Early settlers used two main routes to travel between important trade centers in the region.
The Goshen Road trail led from Shawneetown to the Edwardsville-Alton-Goshen area, while the Shawneetown to Kaskaskia Trail brought traffic into Kaskaskia, site of the first state capital.
"They were the interstates of the 19th Century, the major routes to get from one side of the state to the other," local historian Jon Musgrave said.
Settlers could travel on the early pioneer trails to Kaskaskia or take the northwest route to the Goshen community.
The trails evolved from natural, or pioneer, traces, routes used by Native Americans and migrating animals.
Shawneetown, with a ferry across the Ohio River from Kentucky, was a major entry point for immigrants into the region. It was also near the saltworks in Equality.
The Shawneetown to Kaskaskia trail was important because at that time, the two communities were major trade centers and were the locations of land sale offices, where pioneers could plunk down $1.25 to $2 for an acre of land.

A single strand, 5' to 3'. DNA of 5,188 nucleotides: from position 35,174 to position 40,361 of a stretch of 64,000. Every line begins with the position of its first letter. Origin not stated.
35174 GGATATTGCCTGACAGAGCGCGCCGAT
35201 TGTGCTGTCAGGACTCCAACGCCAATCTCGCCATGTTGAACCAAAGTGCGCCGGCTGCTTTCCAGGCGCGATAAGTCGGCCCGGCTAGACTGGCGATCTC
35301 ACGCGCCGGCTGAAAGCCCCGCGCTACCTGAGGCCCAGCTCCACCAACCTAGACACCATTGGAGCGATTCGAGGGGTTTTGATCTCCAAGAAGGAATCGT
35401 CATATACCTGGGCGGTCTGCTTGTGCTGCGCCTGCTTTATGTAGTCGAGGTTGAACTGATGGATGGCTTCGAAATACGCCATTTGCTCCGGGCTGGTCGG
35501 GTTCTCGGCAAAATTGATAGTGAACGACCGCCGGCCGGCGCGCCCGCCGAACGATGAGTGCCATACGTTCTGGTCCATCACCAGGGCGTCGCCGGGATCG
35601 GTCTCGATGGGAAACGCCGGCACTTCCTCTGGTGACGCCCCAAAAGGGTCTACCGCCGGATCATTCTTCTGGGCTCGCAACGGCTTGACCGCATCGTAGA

The Goshen Trail led to Goshen Settlement, an early American settlement in the land later to become Illinois. The settlement was important in part because it was just up the Mississippi River from St. Louis, the gateway to the west.
While parts of the trails still exist today, their usefulness declined as counties were created and roads were built with more direct routes to connect county seats, Musgrave said.
- From The Southern's Legacies of Little Egypt
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